extremely successful, at least in the beginning,  as the Cuban FAR soldiers were disorganized by the   bombing and their resistance quickly collapsed.  But, the brigadistas were unable to capitalize   on their success as their ammunition finally ran  out. This forced the 3rd Battalion to retreat.  It was now time for Castro’s counterattack and the  Cubans were able to dislodge San Roman’s defenders   from their positions by about 2pm on the 19th. The  situation was fairly similar at the western end of  

the battlefield where Oliva was in command. He too  had to abandon his position and fallback to Giron   at about the same time. There he found, well,  nothing except San Roman’s final message. “I am   destroying all my equipment and communications.  Tanks are in sight. I have nothing left to   fight with. I am taking to the woods. I cannot  wait for you”. Oliva still tried to hold out,  

forming a small unit of men, but they too fled  after they were strafed by a pair of Sea Furies   and a T-33A. This marked the end for Brigade  2506 and for the invasion at the Bay of Pigs.  Over the weeks that followed, Castro's forces  killed or captured many of the brigadistas that   had fled and hid in the surrounding area. The  majority of the captives, some 1,113 men, were   exchanged for a ransom of 53 million US dollars  on the 22nd of December 1962. A ceremony was   organized in which the repatriating brigadistas  presented the unit's flag to President Kennedy   and Brigade 2506 officially ceased to exist.  Its disbandment however, couldn't wash away the  

catastrophic consequences of the failure at the  Bay of Pigs. The Kennedy administration and the   United States lost prestige and credibility among  their allies and, if rumours are to be believed,   JFK came close to shutting down Langley entirely.  At the same time Castro became much more wary of   future US attempts at overthrowing his regime,  while the Revolutionary movement in Cuba was, in   the words of Comandante Che, stronger than ever. And yet, the failure at the Bay of Pigs was not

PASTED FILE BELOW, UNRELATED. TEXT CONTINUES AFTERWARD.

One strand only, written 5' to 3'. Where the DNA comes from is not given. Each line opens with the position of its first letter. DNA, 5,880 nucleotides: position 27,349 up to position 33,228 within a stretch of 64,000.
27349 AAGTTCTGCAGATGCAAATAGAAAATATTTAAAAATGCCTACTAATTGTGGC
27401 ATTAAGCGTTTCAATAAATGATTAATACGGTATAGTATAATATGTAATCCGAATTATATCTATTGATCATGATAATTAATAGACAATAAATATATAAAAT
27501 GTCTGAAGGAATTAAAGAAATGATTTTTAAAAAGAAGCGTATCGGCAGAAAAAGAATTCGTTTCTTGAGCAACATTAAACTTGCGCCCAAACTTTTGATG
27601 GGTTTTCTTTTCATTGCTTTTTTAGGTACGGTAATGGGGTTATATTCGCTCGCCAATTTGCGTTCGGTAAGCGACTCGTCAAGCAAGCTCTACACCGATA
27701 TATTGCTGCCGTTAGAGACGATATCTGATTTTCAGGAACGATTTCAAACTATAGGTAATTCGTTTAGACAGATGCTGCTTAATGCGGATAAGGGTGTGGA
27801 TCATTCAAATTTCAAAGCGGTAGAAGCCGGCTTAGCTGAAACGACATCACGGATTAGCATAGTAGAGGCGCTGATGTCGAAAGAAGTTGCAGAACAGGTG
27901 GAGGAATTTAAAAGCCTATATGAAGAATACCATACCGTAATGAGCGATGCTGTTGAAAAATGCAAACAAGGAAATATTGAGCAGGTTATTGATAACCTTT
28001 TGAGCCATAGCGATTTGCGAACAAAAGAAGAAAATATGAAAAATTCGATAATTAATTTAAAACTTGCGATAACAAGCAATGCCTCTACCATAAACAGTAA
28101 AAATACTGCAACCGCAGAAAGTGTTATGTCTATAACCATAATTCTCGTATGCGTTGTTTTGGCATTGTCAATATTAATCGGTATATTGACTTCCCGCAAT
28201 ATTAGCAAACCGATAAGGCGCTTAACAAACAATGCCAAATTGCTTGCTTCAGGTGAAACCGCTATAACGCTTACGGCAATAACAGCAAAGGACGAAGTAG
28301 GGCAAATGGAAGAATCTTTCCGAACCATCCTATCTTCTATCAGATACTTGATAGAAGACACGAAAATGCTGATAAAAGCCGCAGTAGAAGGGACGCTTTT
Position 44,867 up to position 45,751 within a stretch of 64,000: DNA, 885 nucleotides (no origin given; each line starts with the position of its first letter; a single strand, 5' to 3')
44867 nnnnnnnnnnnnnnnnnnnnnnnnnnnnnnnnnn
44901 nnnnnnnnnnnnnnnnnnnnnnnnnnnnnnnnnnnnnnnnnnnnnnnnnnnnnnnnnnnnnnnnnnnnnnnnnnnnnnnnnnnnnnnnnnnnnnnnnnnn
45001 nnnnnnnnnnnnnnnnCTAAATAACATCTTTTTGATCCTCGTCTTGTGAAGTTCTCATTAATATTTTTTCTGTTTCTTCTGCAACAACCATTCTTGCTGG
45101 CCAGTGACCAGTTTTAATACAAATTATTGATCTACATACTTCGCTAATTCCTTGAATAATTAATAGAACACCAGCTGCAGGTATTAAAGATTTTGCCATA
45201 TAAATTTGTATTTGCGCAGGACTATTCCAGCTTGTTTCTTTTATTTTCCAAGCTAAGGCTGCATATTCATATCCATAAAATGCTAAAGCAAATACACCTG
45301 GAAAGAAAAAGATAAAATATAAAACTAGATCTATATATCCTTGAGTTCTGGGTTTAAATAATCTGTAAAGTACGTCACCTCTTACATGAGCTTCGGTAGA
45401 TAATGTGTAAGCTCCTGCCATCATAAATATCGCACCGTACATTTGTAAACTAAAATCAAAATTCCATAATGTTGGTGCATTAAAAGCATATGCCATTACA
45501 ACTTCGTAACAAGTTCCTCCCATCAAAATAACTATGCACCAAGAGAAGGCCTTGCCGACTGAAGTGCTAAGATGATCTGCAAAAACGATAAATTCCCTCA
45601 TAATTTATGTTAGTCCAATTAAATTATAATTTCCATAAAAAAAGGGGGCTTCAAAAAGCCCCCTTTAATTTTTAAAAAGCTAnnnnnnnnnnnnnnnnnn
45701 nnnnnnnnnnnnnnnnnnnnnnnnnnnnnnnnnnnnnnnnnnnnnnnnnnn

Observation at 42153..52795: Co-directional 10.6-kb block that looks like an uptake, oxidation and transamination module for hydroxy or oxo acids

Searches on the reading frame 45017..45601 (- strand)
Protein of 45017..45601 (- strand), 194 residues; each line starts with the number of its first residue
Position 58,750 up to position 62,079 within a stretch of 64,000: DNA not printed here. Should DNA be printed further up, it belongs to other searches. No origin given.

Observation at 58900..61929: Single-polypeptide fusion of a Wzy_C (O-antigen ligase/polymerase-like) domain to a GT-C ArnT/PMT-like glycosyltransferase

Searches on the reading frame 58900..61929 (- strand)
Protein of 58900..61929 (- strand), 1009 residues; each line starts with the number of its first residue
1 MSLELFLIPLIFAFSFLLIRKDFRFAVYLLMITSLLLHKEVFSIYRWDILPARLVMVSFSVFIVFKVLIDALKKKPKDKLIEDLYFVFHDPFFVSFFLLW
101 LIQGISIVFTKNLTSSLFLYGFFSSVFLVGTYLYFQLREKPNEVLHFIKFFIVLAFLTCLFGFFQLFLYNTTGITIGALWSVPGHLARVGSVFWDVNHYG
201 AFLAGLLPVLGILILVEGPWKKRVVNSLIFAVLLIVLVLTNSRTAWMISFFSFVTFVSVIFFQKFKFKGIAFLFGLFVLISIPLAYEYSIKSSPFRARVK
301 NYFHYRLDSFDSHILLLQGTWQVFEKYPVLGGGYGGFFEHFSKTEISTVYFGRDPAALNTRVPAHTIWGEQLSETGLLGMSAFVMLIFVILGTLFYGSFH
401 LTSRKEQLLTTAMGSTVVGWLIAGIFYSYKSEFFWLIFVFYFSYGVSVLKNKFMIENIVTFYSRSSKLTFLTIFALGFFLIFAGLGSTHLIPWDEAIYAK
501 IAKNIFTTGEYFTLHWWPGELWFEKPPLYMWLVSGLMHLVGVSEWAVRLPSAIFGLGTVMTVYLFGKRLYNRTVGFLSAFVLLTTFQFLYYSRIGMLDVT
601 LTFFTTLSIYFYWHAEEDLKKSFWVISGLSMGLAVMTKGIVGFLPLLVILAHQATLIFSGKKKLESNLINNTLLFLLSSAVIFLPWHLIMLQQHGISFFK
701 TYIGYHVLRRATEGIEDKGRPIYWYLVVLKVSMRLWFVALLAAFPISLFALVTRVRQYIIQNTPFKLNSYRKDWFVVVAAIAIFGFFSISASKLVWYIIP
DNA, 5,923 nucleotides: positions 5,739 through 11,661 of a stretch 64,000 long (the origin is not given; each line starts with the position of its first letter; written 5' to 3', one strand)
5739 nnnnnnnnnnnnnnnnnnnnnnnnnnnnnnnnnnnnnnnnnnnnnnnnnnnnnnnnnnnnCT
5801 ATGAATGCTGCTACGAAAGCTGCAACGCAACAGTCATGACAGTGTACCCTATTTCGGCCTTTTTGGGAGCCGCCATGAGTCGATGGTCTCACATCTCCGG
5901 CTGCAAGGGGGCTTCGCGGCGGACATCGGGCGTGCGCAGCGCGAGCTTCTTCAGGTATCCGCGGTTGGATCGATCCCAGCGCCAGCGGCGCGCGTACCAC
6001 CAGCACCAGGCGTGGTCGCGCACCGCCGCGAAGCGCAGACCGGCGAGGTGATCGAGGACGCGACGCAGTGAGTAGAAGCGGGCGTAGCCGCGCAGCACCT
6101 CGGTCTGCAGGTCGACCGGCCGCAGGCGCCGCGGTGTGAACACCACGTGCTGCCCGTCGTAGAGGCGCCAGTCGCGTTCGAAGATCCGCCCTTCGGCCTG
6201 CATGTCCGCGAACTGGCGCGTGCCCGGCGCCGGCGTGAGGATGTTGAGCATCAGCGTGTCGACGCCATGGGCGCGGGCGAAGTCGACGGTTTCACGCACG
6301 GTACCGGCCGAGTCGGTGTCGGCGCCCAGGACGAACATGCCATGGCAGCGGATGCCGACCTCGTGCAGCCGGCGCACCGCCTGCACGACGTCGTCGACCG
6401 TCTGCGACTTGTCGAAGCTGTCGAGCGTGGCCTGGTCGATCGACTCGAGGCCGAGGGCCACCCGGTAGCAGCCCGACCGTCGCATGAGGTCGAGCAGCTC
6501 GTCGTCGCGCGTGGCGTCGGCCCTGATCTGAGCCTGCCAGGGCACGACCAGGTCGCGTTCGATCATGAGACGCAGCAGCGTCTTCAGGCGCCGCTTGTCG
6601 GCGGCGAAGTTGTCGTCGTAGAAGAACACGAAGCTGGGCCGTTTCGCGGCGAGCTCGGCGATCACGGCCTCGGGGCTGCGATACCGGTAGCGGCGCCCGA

the end of US involvement over Cuba. Far from it  in fact. The United States would redouble their   efforts to overthrow the neighboring communist  regime. New plans for covert actions including   sabotage, assassinations and terrorist attacks  were drawn up; they would later become known as   “Operation Mongoose". But in the following months  the incident at Playa Giron would be overshadowed   by what is recognized as the single most  dangerous deliberate incident of the Cold War,   where the world skated on the razor's edge of  nuclear armageddon, the Cuban Missile Crisis. 

We hope you’ve enjoyed this episode and to  make sure you don't miss our future work,   please make sure you are subscribed to our  channel and have created an overly complicated   plan with multiple necessary contingencies  which must be met in order to press the bell   button. Please consider supporting us on Patreon  at or through YouTube   membership. We can be reached via email at This is the   Cold War Channel and as we think about the Cold  War, I will leave you with the words of JFK “In   the final analysis, our most basic common link  is that we all inhabit this small planet. We   all breathe the same air. We all cherish our  children's future. And we are all mortal.”

2022-10-19 12:19